Abstract 027: Effectiveness of a 2-phase Color-coded Food and Beverage Intervention among Minority and Low-income Employees
Background: Effective strategies are needed to address obesity, particularly among minority and low-income individuals. Simple point-of-purchase interventions have the potential to improve nutrition choices of a diverse population.
Methods: We tested the effectiveness of a 2-phase food labeling and choice architecture intervention among different racial and socioeconomic groups in 4,642 employees who were regular patrons at a large hospital cafeteria in Boston, MA. After collecting baseline sales data for 3 months, we implemented Phase 1 to label all items green (healthy), yellow (less healthy), or red (unhealthy). In Phase 2, we manipulated “choice architecture,” making green-labeled items more accessible and red-labeled items less accessible. We calculated the proportion of items purchased by an employee labeled green or red during each 3-month period (baseline, Phase 1, Phase 2) and assessed person-level changes. We linked employee cash register data to human resources files to determine demographics, including race/ethnicity (self-reported) and job type (measure of socioeconomic status). We tested the interaction between intervention phase and race or job type to determine differences in intervention effects across subgroups. We calculated average calories and price per beverage during each phase.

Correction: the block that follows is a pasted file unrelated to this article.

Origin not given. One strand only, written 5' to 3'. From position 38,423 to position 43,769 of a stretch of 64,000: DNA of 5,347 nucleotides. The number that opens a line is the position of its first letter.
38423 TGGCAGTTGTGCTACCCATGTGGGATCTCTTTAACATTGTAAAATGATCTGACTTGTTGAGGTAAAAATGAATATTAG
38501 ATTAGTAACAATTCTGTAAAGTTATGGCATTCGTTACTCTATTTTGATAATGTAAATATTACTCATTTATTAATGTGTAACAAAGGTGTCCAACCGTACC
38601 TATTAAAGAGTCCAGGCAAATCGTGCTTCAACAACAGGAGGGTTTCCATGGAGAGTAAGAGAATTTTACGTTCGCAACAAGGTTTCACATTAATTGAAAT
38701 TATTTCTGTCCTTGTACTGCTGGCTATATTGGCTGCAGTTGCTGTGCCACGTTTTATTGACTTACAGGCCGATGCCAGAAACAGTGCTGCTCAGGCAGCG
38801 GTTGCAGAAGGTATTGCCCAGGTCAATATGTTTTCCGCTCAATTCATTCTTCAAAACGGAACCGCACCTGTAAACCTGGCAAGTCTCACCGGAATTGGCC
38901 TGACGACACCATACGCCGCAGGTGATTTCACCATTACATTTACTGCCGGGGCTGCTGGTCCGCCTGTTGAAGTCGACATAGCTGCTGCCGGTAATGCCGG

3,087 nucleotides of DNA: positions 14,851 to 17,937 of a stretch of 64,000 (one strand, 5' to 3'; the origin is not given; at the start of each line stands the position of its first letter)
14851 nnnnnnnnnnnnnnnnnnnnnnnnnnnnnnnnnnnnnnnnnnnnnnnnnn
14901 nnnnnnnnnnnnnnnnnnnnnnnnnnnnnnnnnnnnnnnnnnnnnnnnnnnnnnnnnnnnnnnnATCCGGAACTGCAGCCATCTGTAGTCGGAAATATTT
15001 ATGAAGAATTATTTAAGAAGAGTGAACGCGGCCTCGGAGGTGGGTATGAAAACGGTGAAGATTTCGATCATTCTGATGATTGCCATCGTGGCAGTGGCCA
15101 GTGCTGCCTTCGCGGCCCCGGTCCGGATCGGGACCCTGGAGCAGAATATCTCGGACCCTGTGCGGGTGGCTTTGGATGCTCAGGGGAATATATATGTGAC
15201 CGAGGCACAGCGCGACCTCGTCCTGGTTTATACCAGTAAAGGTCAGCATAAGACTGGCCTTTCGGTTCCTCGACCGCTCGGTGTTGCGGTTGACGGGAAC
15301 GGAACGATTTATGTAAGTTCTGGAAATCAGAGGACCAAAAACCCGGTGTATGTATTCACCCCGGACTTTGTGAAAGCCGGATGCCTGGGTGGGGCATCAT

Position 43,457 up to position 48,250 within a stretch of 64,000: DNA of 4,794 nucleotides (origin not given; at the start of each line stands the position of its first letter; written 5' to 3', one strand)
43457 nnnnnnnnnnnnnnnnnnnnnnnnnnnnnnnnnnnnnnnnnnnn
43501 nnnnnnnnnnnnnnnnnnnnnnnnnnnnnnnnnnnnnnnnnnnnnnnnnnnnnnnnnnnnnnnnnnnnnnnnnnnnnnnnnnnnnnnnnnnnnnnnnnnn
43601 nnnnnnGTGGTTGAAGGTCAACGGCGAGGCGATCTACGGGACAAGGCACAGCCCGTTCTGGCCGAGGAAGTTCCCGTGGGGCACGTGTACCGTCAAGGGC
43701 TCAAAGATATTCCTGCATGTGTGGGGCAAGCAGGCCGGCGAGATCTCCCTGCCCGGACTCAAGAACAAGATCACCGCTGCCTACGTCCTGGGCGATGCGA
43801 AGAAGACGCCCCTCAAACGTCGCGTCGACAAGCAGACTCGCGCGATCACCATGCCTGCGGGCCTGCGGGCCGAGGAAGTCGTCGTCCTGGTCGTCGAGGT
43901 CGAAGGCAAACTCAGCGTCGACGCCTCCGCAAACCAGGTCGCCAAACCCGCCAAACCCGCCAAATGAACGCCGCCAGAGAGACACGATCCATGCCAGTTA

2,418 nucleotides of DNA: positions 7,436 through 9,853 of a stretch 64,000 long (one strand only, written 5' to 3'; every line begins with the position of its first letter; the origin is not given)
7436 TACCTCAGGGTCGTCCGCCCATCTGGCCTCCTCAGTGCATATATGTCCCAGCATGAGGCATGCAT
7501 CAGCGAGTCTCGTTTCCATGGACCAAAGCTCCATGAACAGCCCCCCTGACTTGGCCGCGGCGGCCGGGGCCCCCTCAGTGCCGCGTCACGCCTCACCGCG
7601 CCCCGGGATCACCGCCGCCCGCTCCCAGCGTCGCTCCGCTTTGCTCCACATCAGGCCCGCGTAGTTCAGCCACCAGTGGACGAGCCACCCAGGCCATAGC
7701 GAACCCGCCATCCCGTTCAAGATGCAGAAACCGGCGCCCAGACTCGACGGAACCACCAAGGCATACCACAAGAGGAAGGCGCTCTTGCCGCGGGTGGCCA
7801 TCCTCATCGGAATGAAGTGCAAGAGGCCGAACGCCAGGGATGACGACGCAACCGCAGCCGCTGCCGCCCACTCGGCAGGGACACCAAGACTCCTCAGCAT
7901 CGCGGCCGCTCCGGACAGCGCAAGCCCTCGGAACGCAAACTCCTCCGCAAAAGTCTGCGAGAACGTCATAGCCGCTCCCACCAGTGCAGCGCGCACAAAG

Results: Employees were white (73%), black (10%), Latino (7%), and Asian (10%). At baseline, black and Latino employees purchased higher proportions of red items compared to white employees (33%, 28%, and 18%, respectively, p<0.001) and lower proportions of green (33%, 38%, and 48%, p<0.001). Purchases by Asian employees did not differ from white employees. Adjusting for demographics, labeling decreased all employees’ purchases of red items (-11.2%, 95% CI -13.6% to -8.9%) and increased green purchases (6.6%, 95% CI 5.2% to 7.9%). The greatest effect was for red beverages (-23.8%, 95% CI -28.1 to -19.6). Choice architecture further decreased red purchases after labeling. Intervention effects were similar across all race and job types (p>0.05 for tests of interaction between race or job type and intervention phase). At baseline, average calories per beverage purchased by black and Latino employees was higher than for white employees (126, 113, and 87 calories, respectively, p<0.001). During the 2-phase intervention, mean calories per beverage decreased similarly for all racial groups and job types (-15 calories, 95% CI -18 to -13), but the mean cost per beverage did not change.
Conclusions: Despite racial and socioeconomic differences in purchasing of healthy foods at baseline, a simple color-coded labeling and choice architecture intervention improved food and beverage choices among employees from all backgrounds.
- © 2012 by American Heart Association, Inc.